One goal. Many hands. Share the Burden.

Having good friends who know about your MS can be essential. A support group of people who share similar concerns, or peer counselors (kinda like some of the friendly MS bloggers around here) can provide relief, understanding, and direction.

The Second String Players:

Who do you tell?

Friends, co-workers, or maybe your boss. But keep in mind that once the 'secret' is told, it is impossible to un-tell it.

Consider this, if you wish to encourage co-workers to walk with you in the MS Walk (or with Team Brass & Ivory), it is not necessary to reveal that you are the one with MS. If people ask, you can always say that you have a very dear friend who has MS and you are doing this for him/her.

When do you tell?

Only when you are ready and prepared!!

If your MS has not created any limitations for you, you may decide to say nothing at work. But if you feel confident that disclosure will not be used against you, and that telling your boss and co-workers would be better for you than remaining silent, then you should tell.

Why do you tell?

Before disclosing your MS, you should weigh carefully what your disclosure will be. An employee (or job applicant) does not have to give a diagnosis. It is acceptable to describe your problems as being due to “a medical condition.”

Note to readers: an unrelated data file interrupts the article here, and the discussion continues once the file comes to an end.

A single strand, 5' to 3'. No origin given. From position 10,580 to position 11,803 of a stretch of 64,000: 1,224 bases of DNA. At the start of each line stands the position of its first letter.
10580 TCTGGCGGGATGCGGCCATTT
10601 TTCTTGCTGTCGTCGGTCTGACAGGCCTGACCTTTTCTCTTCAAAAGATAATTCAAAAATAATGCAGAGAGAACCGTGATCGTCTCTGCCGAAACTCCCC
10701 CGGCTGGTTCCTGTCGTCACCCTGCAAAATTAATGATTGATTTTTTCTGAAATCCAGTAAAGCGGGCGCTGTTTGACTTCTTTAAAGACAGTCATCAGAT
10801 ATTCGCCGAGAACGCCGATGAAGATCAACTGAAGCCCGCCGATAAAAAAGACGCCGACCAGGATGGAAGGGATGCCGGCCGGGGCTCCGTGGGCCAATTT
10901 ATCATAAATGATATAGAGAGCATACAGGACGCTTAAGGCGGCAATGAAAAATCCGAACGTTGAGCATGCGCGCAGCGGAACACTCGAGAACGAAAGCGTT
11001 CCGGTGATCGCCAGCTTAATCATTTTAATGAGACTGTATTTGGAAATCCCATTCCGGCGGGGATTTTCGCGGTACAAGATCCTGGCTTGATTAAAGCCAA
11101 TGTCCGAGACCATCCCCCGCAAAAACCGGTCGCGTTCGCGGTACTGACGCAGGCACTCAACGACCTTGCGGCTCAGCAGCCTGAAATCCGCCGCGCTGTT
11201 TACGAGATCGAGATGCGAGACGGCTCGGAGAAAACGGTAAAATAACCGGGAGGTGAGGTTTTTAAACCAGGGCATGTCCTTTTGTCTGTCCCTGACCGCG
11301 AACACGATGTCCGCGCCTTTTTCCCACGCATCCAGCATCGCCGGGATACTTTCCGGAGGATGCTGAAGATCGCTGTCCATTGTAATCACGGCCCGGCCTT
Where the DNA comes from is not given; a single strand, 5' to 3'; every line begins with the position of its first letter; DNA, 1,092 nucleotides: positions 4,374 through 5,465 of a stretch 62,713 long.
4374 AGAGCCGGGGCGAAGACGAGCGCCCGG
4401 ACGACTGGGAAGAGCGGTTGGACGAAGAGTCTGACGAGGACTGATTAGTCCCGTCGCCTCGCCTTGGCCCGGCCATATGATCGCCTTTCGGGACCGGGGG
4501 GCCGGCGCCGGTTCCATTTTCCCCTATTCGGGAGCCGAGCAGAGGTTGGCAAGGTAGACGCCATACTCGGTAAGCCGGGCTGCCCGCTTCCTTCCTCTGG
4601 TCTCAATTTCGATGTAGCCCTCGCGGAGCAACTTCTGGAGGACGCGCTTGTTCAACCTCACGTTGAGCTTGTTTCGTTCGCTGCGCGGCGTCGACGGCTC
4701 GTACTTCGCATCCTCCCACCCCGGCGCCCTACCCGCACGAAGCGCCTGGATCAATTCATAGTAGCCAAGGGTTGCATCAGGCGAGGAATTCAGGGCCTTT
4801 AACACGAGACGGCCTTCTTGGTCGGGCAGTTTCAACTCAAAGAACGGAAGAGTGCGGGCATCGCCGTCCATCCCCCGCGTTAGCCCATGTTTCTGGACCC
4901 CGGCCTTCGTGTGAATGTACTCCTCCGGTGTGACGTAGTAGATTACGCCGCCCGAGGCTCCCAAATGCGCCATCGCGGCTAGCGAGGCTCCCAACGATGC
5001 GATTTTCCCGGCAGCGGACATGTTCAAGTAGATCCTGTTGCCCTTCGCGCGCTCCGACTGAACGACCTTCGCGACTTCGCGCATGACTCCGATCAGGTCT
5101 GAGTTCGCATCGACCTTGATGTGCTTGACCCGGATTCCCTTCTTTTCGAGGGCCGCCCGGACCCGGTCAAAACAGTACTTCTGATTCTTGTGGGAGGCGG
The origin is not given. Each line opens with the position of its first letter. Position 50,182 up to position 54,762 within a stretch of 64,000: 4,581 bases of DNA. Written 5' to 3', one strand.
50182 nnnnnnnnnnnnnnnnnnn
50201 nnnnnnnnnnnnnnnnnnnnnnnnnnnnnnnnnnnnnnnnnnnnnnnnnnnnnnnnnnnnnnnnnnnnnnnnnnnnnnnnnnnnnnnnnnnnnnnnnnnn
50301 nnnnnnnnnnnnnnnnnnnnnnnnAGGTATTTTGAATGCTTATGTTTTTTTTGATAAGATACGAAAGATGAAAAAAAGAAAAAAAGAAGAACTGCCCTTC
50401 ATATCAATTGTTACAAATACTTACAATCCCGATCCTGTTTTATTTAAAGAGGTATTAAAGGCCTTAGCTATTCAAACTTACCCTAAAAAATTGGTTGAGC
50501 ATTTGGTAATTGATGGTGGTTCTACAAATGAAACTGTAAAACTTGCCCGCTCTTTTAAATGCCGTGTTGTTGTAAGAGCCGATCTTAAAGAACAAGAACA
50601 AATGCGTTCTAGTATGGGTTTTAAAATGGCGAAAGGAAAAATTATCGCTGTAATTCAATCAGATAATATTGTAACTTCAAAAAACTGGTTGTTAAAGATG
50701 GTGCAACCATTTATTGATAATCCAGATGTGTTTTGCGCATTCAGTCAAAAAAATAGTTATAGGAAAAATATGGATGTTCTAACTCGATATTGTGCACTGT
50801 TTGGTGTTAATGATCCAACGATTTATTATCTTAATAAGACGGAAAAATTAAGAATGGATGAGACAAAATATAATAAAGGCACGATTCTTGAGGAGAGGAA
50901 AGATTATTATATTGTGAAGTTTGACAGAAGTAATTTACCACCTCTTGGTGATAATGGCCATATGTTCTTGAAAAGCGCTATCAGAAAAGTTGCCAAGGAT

If your job performance is threatened by your symptoms—for example, if you need time for a nap, or a workspace near the bathroom—then you need to seek an accommodation. Under the Americans with Disabilities Act (ADA), most employees are guaranteed workplace adjustments, as long as the accommodations don’t present an “undue hardship” for the employer.

Be aware that ADA protections apply only when the employee discloses disability-related problems on the job. With or without full disclosure, the employee has to discuss the problems in order to obtain accommodations. It is up to you, the employee, to find out with whom to meet for this discussion and to request a meeting. You must be ready to suggest the possible solutions as well. Be prepared!

The Out-Fielders:

Who do you tell?

The lady next to you in the checkout line at the grocer's? Other parents at your child's school? How about the World?

Why do you tell?

Perhaps you wish to lift the veil shrouding the vague image of a person living with MS. Perhaps you seek to become an MS advocate and to help newly-diagnosed patients who need support and comraderie. Perhaps you just don't like keeping 'secrets' and think nothing of sharing information with others. Maybe you fear not being known for what makes